Here's something to toss out in the cold: dust mites.
The deep freeze kills the microscopic allergens. So bag up the pillows and plush toys, throw the whole lot outside until every teddy bear is frozen through its fuzzy core.
Or don't. After all, experts say there are better ways to deal with dust mites.
"There's more to it than simply killing them on a one-time basis," said Jeff Hahn, entomologist with the University of Minnesota Extension.
Plus, it's going to warm up, and freezing a pillow of mites to death takes some time.
"The temperatures are not going to stay," Hahn said, noting that the mercury may climb to the upper 20s later this week. "Can they survive that? I don't know the answer."
People who suffer from dust mite allergies have to battle the microscopic invertebrates all year.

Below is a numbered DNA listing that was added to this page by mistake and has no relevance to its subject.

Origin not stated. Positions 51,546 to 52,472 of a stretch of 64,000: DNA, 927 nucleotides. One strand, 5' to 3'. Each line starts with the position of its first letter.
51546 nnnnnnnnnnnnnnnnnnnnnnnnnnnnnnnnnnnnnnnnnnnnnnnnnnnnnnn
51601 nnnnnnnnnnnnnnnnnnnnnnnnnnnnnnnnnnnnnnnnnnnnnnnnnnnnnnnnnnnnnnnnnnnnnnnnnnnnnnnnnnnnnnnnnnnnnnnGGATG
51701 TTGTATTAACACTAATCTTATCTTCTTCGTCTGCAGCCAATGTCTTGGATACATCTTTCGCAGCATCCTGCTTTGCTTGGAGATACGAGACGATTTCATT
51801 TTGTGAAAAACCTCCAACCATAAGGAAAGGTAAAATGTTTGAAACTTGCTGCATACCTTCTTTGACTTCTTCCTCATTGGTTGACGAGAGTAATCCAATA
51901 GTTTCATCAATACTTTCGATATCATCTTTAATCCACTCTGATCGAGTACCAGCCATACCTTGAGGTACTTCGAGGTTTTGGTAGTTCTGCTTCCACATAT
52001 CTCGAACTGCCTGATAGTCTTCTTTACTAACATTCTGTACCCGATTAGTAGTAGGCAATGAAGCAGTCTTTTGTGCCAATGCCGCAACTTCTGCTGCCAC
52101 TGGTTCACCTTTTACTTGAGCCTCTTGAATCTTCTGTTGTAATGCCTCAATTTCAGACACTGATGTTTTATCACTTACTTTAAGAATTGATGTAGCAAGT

The Mayo Clinic website recommends weekly vacuuming and washing bedding in water that's at least 130 degrees.
Dry air — 50 percent humidity or less — is also helpful in controlling the home dust mite population. Score another point, Minnesota winter.
Still, extreme cold can kill other pests, like bed bugs, over time. But the U of M Extension doesn't recommend the outdoor method because of variables like sun and fluctuating temps. A freezer with a temperature of 0 or less for at least four days is a better bet if bed bugs are the problem.
Alas, there will likely be little effect on mosquitoes, Hahn said, because they're native insects.
"They've lived here before and know what to do to cope," he said. "Kind of like Minnesotans."